A review

  • God promised Abraham his offspring would be many, his offspring would occupy all the land of Canaan forever and “In you all the families of the earth shall be blessed.” Abraham believed God and demonstrated his faith through obedience.
  • The promises were reiterated to Abraham’s descendants, Isaac and Jacob. Jacob’s name was changed to Israel and he fathered twelve sons who were the namesakes of twelve tribes. The twelve tribes were collectively called Israel. This was a set-apart, chosen people for God.
  • When Joseph blessed his son Ephraim, he said, “his offspring shall become a multitude of nations”, meaning gentile nations. The message was that his descendants would be scattered to many nations that didn’t belong to God.
  • God made a covenant with Israel at Mount Sinai and repeated it at Moab. Obedience to his law would bring blessing and disobedience would bring curses. One of the curses for disobedience was scattering them among the nations. Israel agreed to the terms multiple times.
  • Israel was unified for a brief period under three kings. But disobedience to God’s law, especially idol worship, resulted in Israel being split into two kingdoms. The northern kingdom was made up of ten tribes referred to as the house of Israel (or house of Joseph or Ephraim). The southern kingdom was made up of two tribes and was referred to as the house of Judah.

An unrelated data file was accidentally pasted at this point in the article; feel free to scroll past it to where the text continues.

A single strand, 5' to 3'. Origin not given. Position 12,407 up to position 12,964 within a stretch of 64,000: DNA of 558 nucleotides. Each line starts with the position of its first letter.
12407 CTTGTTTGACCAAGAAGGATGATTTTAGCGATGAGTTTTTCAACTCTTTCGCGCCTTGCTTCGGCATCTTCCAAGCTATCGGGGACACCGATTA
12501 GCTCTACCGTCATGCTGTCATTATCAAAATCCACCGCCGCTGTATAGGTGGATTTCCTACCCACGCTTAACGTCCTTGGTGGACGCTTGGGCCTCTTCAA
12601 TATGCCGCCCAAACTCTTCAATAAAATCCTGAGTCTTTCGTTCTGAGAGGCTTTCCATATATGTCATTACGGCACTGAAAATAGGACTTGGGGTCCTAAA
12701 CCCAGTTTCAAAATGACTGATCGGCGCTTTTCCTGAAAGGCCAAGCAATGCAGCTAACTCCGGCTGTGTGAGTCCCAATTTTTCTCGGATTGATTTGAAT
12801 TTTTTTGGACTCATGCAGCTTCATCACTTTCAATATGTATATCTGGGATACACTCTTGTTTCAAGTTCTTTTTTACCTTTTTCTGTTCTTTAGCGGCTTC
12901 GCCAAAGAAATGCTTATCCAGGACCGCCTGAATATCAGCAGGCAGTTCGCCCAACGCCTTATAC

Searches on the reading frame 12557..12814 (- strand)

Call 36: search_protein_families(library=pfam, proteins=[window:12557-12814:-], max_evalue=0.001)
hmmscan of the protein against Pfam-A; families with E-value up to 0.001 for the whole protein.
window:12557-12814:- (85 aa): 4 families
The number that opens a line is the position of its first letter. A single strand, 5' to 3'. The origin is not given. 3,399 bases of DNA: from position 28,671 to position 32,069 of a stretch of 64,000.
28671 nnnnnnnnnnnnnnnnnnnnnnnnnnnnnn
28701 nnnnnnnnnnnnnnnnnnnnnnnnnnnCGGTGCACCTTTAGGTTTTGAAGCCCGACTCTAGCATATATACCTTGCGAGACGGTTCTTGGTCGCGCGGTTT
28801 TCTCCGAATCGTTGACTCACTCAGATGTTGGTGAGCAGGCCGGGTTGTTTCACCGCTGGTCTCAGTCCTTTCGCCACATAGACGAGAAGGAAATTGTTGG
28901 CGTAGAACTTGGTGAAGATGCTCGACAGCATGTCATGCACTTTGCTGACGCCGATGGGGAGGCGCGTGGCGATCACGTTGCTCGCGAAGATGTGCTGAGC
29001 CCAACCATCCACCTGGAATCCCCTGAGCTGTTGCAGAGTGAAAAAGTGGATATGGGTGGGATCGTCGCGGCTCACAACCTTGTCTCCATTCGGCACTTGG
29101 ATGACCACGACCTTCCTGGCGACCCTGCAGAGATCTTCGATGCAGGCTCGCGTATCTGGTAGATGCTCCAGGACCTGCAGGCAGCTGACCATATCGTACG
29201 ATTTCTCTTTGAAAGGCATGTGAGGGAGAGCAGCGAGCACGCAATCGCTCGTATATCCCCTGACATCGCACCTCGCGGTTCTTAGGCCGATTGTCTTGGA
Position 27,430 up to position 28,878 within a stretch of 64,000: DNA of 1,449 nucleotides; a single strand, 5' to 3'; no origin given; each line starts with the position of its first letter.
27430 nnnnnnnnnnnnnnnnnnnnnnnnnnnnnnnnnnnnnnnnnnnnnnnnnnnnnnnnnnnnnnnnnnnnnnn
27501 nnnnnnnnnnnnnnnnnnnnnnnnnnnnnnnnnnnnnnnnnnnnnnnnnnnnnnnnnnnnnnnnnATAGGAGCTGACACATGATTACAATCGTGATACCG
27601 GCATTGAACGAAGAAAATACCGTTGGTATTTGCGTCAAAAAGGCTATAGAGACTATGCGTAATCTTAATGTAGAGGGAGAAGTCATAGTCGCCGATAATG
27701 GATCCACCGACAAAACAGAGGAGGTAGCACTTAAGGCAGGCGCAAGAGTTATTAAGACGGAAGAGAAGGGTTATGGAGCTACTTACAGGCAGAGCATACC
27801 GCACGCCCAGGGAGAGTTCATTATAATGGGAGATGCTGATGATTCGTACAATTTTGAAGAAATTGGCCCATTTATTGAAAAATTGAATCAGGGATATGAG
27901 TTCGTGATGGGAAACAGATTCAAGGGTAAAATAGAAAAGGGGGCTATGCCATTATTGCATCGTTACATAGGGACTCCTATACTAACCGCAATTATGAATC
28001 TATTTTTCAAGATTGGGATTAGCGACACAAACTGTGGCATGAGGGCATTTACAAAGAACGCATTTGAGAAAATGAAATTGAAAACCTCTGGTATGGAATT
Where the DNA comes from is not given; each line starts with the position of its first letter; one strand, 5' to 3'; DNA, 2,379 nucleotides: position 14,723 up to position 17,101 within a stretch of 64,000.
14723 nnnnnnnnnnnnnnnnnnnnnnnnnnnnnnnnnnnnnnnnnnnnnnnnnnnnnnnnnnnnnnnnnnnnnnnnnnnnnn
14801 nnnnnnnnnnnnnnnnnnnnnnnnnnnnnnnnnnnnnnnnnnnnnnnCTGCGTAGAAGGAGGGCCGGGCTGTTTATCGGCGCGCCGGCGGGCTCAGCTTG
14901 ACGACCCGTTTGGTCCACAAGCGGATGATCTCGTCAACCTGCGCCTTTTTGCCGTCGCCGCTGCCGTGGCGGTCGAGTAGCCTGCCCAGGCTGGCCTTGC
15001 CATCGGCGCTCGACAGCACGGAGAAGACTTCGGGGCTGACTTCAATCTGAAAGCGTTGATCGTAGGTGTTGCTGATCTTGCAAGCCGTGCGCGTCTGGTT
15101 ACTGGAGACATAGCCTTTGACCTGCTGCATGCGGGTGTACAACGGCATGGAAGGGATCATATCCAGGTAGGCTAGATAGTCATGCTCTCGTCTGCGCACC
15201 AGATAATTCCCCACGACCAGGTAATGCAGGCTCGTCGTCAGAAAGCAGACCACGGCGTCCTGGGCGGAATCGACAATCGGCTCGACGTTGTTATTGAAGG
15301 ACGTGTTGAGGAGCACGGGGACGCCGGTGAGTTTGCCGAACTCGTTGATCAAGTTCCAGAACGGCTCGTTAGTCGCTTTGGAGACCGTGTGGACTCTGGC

• The house of Israel (the 10 northern tribes) was taken into captivity by Assyria and ultimately scattered around the world, fulfilling Josephs words to Ephraim. They assimilated into gentile culture, lost their identity and never came back. The house of Judah (the 2 southern tribes) was also taken into captivity. But after 70 years in Babylon, some did return to Jerusalem and maintained their identity as Judah (Jews). As a result, we know Jesus was from the tribe of Judah.
  • God made a new covenant with the house of Israel and house of Judah. This covenant didn’t replace or repeal any of the previous covenants. Rather, it promised to reunite all twelve tribes so that the previous covenants could be fulfilled. Examples of reuniting the chosen people of God permeate the rest of scripture with illustrations of sheep, lost coins, the prodigal son, being redeemed, twelves, olive trees and branches.
  • Because some of the natural branches among Israel were broken off, wild olive shoots (gentiles who believed in Jesus the Messiah) could be grafted in. The wild olive shoots (Gentiles) did not replace Israel. They are offered the unfathomable blessing of being grafted into Israel.